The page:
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Surviving Risk: Juvenile Justice Workers' Perspectives on Managing Blood-borne Viruses and Other Health Risks

NCJ Number
Youth Studies Australia Volume: 22 Issue: 3 Dated: September 2003 Pages: 25-31
Mary O'Brien; Zoe Greenwood
Sheila Allison
Date Published
September 2003
7 pages
This study examined Australian juvenile justice workers’ experiences and perspectives of dealing with juvenile justice clients with particular focus on issues related to health risks including blood-borne viruses and drug use.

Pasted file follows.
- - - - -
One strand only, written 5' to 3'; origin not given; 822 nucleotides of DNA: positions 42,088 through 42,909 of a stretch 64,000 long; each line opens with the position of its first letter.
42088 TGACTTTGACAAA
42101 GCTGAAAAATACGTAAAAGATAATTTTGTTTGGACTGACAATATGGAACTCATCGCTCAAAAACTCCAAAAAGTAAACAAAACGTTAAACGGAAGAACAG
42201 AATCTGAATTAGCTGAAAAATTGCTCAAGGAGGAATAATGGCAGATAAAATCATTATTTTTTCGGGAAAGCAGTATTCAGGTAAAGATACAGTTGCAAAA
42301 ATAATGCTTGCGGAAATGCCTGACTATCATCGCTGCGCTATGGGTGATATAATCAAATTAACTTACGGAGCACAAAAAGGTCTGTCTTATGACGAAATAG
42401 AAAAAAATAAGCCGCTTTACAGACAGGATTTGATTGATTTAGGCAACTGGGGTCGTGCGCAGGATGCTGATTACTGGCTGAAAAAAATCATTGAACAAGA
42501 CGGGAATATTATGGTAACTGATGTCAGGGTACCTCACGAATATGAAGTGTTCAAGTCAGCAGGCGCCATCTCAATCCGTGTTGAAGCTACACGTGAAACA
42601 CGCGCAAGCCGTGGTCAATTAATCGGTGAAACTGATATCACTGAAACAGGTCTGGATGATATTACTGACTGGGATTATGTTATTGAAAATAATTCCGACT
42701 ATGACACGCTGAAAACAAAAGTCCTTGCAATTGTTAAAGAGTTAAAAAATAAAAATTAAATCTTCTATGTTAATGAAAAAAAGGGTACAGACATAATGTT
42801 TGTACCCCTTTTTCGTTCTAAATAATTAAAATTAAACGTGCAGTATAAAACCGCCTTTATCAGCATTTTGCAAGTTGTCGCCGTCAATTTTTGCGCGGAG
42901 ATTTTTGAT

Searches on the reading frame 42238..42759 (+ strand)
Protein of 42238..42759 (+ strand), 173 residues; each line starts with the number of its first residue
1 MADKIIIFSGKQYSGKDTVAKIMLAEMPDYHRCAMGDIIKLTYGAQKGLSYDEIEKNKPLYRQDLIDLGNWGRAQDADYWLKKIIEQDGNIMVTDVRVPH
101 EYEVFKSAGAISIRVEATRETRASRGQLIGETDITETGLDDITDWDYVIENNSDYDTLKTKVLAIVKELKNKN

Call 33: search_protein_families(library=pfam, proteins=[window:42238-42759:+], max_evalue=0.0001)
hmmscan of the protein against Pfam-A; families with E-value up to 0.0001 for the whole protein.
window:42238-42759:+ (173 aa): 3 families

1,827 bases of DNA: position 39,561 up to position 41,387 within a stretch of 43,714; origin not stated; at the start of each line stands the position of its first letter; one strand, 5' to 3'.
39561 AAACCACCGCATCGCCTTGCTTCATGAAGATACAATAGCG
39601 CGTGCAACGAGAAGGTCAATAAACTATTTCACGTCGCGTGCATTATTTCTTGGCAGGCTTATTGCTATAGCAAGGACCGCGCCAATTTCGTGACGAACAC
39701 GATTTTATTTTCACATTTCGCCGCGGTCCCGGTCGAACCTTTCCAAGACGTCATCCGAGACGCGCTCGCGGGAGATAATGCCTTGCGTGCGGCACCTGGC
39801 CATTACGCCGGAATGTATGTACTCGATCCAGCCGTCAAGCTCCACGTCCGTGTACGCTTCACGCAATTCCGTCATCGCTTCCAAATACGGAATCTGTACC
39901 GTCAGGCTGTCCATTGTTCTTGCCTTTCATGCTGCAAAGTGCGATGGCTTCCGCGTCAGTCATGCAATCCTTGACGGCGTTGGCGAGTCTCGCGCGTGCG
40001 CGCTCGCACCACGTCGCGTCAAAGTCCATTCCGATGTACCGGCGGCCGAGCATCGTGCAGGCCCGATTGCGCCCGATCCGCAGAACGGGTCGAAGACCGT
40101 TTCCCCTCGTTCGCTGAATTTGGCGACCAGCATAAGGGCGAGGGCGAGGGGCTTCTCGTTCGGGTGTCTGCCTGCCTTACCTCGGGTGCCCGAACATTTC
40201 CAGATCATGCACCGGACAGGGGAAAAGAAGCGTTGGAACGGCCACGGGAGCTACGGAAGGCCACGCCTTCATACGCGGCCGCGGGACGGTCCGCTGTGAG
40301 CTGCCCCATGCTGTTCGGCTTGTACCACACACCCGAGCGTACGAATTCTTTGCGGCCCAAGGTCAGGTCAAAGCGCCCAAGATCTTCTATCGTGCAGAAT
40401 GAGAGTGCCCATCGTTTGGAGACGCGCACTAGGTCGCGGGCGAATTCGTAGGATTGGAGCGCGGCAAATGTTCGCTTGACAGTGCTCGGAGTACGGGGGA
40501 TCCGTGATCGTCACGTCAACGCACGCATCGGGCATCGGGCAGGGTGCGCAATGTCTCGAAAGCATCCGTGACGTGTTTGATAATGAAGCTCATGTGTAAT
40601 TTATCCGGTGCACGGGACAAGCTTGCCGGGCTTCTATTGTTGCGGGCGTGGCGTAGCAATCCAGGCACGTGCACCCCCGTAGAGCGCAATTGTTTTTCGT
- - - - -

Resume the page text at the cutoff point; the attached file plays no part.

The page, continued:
It is recognized that young people within the juvenile justice system suffer significantly higher morbidity and more social problems than their same-age peers. In Victoria, Australia research shows that the management of blood-borne viruses and other health risks in the juvenile justice system raises a number of issues including the continuity of care, the need to balance the imperatives of corrections and health, and the challenge of choosing and implementing appropriate interventions. This study investigated the perspectives of a broad cross-section of workers who had responsibility for the care and supervision of juvenile justice clients in Victoria. It focused on workers’ experiences and perspectives of managing juvenile justice clients with particular emphasis on the issues related to health risks including blood-borne viruses and drug use. In-depth, qualitative interviews were conducted with 86 workers in a variety of community and detention based roles. The participants were recruited from four Melbourne metropolitan areas and one rural Department of Human Services (DHS) region. From the data analysis, three themes were focused upon: continuity of care, balancing the imperatives of health and corrections, and implementing interventions. Continuity of care was a recurring issue raised by workers in all sectors. Currently juvenile justice clients have good access to education about safer using and safer sex through targeted peer education. Two key issues arose for workers in relation to education: (1) young people are taught how to use drugs more safely, but are not given the appropriate equipment to carry the practices out and (2) young people are being sent to detention because of drug-related offending and then being taught how to use more safely. It was seen that many of the health risks that juvenile justice clients face are not solely a result of their own behavior but arise out of systemic and institutional practices. Workers are a crucial source of information in understanding the juvenile justice system and the needs of its clients. They implement both formal policies and informal practices in dealing with young people, and they are in a unique position to comment on the strengths and weaknesses of the system. References